Culture can shape any aspect of personal identity because it is an essential part of human upbringing. At least from the time a person is born, and even in utero, culture is a force in people’s lives. As culture shapes a mother’s ideas about behavior during pregnancy, it can affect a baby’s health. As infants, culture includes the immediate environment such as a baby’s clothes or crib. The relationship between culture, or “nurture,” and genetic characteristics, or “nature,” continues to be widely debated. Such debates include important elements of identity such as gender.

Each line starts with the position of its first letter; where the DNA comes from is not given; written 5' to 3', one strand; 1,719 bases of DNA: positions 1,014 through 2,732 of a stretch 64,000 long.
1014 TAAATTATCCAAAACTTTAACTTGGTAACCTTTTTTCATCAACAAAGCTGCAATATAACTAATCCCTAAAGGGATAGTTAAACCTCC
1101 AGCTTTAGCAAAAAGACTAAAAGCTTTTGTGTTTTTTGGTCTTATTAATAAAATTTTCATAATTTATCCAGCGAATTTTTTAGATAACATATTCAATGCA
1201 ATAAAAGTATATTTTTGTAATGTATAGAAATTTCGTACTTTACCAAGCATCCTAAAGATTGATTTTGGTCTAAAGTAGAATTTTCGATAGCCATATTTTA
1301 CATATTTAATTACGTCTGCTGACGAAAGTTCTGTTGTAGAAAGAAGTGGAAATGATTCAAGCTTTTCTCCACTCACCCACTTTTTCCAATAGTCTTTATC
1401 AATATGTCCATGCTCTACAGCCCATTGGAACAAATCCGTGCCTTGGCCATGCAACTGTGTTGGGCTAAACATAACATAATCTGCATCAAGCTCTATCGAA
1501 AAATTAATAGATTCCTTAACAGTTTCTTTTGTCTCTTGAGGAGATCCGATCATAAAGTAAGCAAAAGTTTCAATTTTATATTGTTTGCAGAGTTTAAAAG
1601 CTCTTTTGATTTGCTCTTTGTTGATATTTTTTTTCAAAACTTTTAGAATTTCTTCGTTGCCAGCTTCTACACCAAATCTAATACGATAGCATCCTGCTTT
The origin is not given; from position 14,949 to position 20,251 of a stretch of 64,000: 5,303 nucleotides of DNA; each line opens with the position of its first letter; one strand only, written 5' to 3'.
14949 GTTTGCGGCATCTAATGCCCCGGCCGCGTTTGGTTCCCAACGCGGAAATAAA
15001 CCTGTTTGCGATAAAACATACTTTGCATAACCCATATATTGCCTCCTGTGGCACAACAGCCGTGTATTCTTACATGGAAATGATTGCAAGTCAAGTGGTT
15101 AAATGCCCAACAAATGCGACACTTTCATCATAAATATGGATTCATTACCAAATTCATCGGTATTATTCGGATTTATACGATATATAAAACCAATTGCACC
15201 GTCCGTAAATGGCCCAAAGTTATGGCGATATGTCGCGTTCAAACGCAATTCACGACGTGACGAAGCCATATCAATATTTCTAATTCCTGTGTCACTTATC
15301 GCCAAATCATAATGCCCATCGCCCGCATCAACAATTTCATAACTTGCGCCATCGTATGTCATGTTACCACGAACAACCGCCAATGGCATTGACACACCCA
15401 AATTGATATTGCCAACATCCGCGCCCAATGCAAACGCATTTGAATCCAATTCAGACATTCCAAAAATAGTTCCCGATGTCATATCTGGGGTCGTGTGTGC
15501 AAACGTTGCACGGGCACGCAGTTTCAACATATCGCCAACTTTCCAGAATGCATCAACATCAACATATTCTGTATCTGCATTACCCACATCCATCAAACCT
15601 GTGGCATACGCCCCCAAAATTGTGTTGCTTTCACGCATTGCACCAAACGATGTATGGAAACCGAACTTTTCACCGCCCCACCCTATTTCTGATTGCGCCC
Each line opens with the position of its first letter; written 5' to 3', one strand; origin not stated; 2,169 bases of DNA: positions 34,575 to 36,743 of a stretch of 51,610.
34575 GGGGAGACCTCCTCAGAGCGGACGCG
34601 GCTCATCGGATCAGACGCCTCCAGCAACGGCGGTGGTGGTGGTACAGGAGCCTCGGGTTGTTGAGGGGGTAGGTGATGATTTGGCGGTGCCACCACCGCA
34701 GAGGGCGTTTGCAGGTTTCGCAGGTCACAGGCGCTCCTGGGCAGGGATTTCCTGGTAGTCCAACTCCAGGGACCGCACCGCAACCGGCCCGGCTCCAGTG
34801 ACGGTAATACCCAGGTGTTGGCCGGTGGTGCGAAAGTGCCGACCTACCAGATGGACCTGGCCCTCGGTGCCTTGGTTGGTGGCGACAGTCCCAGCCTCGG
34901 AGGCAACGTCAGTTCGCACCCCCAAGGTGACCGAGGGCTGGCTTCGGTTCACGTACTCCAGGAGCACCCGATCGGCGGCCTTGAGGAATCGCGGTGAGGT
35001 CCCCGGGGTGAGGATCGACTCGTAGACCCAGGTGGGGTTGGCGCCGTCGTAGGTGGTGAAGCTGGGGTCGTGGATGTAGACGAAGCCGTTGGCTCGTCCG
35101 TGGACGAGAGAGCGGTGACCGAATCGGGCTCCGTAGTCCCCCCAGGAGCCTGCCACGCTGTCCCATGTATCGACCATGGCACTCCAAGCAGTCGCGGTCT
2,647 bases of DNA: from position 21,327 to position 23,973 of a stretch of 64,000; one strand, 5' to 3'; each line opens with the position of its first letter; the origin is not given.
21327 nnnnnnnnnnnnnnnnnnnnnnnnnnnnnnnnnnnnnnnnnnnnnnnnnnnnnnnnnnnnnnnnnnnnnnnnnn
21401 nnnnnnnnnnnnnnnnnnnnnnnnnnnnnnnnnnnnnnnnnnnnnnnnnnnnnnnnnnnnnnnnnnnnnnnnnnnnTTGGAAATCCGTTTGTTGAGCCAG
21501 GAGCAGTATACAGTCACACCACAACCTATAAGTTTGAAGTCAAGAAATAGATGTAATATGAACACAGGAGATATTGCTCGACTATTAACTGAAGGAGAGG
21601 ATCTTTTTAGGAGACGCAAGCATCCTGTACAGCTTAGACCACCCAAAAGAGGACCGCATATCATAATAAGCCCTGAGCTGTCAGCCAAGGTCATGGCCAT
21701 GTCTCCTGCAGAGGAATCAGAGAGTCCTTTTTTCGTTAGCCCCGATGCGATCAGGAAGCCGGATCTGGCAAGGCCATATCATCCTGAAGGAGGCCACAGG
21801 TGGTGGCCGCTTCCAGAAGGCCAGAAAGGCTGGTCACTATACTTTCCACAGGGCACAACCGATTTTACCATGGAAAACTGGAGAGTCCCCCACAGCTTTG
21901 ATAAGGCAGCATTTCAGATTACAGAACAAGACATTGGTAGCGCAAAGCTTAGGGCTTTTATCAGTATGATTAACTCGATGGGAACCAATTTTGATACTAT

Although children have innate characteristics, their sense of identity can change considerably as they develop. Amy Tan’s story “Two Kinds” explores the maturing process as it affects a girl’s attitudes toward music as well as toward her mother’s control. Jing-mei’s mother is Chinese and asserts that her expectation of her daughter’s obedience is based in Chinese cultural values. She fails to see that by encouraging her daughter to strive to excel, she has promoted competition and independence—traits such derides as American. Jing-mei faces the fact that she is not a prodigy. In doing so, she develops a deep, individual appreciation of the role of music in her life, as well as rejecting her mother’s clear division between Chinese and American cultures.